3 Recent IPOs Showing Strong Year-To-Date Growth Trends Although Rivian's IPO made headlines recently, investors shouldn't overlook other 2021 IPOs such as Trinity Capital, AppLovin and Dutch Bros, which are showing strong year-to-date uptrends.
This story originally appeared on MarketBeat
Rivian Automotive's (NASDAQ: RIVN) hugely successful IPO last week is generating plenty of headlines and attention, despite the company being pre-revenue, but don't overlook smaller new companies like Dutch Bros (NYSE: BROS) or Trinity Capital (NASDAQ: TRIN).
There are also several 2021 IPOs like AppLovin (NASDAQ: APP) that instantly vaulted to large-cap status, and are showing excellent price growth.
According to private-equity database PitchBook, the value of all companies going public on domestic exchanges passed $1 trillion this year, a record, across 981 deals.
Newly public companies this year include IPOs, SPACs and direct listings, although the lion's share of deals were in the traditional IPO form.
Coffee chain Dutch Bros. made its public debut at $23 on September 15, finishing that session at $36.68.
The Oregon-based company operates 471 drive-through coffee shops in 11 states. The company started in western states, but is gradually expanding eastward. It's planning to open two locations in Tennessee soon.
After rallying to a September 21 high of $62, the stock pulled back into its first post-IPO base. This is a common scenario: A stock will rally after going public, then pull into a base within a few weeks or in this case, days.
It cleared that base on October 19, and rallied to a high of $81.40 on November 1 before retreating again. Shares slipped below their 10- and 21-day moving averages. Because the stock is so new to public markets, it does not yet have a 50-day trading history.
Fundamentally, the company is in growth mode. Revenue increased at double-digit rates in each of the past six quarters. Earnings have been a bit more erratic, but that's often common in new young, companies putting their money into growth, rather than profitability. Earnings fell in 2020, even as revenue increased, but that's seen bouncing back to the tune of 350% this year, to $0.18 per share.
Trinity Capital provides venture debt to startup companies seeking capital to grow their businesses while minimizing equity dilution. The company says this is a complement to equity financing. It facilitates transactions structured in tandem with other venture investors.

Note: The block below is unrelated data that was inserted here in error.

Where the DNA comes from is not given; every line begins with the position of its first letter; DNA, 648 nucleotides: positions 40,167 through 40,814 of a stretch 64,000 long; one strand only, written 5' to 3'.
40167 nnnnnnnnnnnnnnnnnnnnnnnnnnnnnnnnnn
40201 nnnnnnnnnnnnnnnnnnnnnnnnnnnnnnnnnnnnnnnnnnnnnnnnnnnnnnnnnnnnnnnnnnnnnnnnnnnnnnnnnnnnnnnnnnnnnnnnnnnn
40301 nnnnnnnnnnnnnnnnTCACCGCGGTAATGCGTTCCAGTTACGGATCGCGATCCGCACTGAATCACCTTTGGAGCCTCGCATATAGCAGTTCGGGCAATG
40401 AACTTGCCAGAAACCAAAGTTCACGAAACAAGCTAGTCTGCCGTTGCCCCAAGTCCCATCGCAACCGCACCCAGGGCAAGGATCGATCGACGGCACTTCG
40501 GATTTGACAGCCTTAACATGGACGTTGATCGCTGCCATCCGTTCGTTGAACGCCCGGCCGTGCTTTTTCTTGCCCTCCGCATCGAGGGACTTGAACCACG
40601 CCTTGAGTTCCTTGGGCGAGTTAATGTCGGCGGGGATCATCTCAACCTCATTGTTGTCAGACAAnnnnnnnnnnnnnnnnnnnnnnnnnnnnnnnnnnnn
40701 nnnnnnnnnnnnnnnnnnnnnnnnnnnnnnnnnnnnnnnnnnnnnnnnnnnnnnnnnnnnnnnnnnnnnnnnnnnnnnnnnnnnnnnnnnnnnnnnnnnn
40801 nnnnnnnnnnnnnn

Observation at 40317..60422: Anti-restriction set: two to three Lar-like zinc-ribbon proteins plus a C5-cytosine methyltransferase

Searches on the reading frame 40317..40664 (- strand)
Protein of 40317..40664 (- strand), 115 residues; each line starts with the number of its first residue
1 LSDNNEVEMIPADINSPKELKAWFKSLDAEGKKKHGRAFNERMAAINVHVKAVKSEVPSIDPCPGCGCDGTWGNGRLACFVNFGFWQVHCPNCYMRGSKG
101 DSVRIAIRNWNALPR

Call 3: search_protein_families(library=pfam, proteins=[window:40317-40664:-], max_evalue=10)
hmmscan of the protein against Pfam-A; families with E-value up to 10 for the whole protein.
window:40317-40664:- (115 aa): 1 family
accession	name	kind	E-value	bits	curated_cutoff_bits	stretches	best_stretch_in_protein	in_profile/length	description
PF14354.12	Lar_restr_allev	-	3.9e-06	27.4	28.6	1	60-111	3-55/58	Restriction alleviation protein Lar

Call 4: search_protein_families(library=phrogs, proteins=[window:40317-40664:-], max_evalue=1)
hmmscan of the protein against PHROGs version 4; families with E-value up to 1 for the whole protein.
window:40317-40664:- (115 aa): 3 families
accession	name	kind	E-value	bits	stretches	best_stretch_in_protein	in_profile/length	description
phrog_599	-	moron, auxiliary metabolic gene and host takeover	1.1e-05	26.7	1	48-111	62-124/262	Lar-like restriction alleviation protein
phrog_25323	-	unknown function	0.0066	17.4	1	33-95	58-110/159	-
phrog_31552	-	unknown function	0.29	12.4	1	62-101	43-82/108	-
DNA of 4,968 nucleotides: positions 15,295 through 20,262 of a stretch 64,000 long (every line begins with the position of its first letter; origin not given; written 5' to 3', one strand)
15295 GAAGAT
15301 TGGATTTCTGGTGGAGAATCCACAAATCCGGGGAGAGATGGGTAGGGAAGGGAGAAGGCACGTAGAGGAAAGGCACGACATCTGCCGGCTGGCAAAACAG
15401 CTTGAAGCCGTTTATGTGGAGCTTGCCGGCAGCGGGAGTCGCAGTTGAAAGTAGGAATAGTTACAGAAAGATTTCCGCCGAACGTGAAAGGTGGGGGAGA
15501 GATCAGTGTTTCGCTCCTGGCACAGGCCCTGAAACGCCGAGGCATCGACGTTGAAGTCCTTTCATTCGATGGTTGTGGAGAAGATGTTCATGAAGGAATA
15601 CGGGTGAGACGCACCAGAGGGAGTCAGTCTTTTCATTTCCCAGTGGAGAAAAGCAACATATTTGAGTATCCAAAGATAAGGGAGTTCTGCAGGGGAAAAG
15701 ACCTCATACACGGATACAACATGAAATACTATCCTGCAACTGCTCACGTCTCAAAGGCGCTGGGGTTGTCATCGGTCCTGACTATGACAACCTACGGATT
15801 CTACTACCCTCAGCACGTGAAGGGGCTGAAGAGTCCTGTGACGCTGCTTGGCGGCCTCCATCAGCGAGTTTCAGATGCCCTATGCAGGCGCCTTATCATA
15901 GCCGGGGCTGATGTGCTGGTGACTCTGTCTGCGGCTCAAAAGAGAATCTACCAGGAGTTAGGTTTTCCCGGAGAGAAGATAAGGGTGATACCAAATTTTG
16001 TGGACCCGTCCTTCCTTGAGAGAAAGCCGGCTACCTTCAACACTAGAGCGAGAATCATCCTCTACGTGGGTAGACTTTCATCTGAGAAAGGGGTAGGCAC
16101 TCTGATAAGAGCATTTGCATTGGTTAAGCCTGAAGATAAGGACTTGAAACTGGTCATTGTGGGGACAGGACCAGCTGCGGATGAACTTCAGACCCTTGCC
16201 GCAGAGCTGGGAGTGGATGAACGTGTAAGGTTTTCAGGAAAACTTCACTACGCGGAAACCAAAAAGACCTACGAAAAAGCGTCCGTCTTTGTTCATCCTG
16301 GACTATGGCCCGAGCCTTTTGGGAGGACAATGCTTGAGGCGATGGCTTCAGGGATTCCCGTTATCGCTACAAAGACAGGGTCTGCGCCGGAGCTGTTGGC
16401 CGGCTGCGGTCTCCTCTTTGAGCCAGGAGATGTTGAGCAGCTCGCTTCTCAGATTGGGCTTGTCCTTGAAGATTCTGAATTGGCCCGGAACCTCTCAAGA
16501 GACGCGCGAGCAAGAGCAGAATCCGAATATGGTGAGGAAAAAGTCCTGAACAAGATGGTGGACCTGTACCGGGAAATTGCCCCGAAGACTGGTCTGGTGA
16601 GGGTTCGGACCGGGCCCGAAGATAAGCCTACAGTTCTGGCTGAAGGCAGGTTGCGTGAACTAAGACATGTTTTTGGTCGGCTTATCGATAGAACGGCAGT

Trinity's transactions include $19.5 million to plant-based food producer Impossible. Major investors were Khosla Ventures, Horizons Ventures and Google Ventures.
Trinity went public on January 29 at $14, and ended its first day at $15. The stock is up 17.47% in the past three months as it staged a choppy, volatile rebound from its first post-IPO base.
On August 27 the stock cleared a base above $16, then rallied to a high of $16.89 before pulling into a five-week flat base with a peak-to-trough correction of just 8%.
This is a very small stock, with a market capitalization of only $459.1 million. It has 25.5 million shares in float, fewer than you'll find in larger companies. As such, it trades in a somewhat erratic fashion with wide price swings.
It's currently trading above its 10-day moving average, and is extended from its most recent buy point. If the current area of sideways trade holds, you may see another base or add-on buy point at a moving average line.
AppLovin, with a market cap of $41.84 billion, has had a successful run since its disappointing IPO in April, when shares closed 18.5% lower on their first trading day.
The company raised $1.8 billion in its initial public offering, and after rallying 97.26% in the past three months is perched in new high ground.
AppLovin helps mobile developers market, monetize and publish their apps.
Shares gapped up nearly 20% Thursday after the company's third-quarter revenue beat. Analysts expected sales of $698 million. Revenue came in at $727 million, up 90% from the year-ago quarter. Earnings were a penny per share, up from a year-ago loss of $0.25 per share. That missed views, but investors clearly didn't care, seeing the potential in better-than-expected sales.
The stock retraced some gains in Friday's session, but didn't even come near to closing Thursday's gap higher - which is a good thing. The stock was already extended beyond its last buy point prior to the earnings report, so it's a good idea to wait for a pullback with support at a key moving average before making a buy.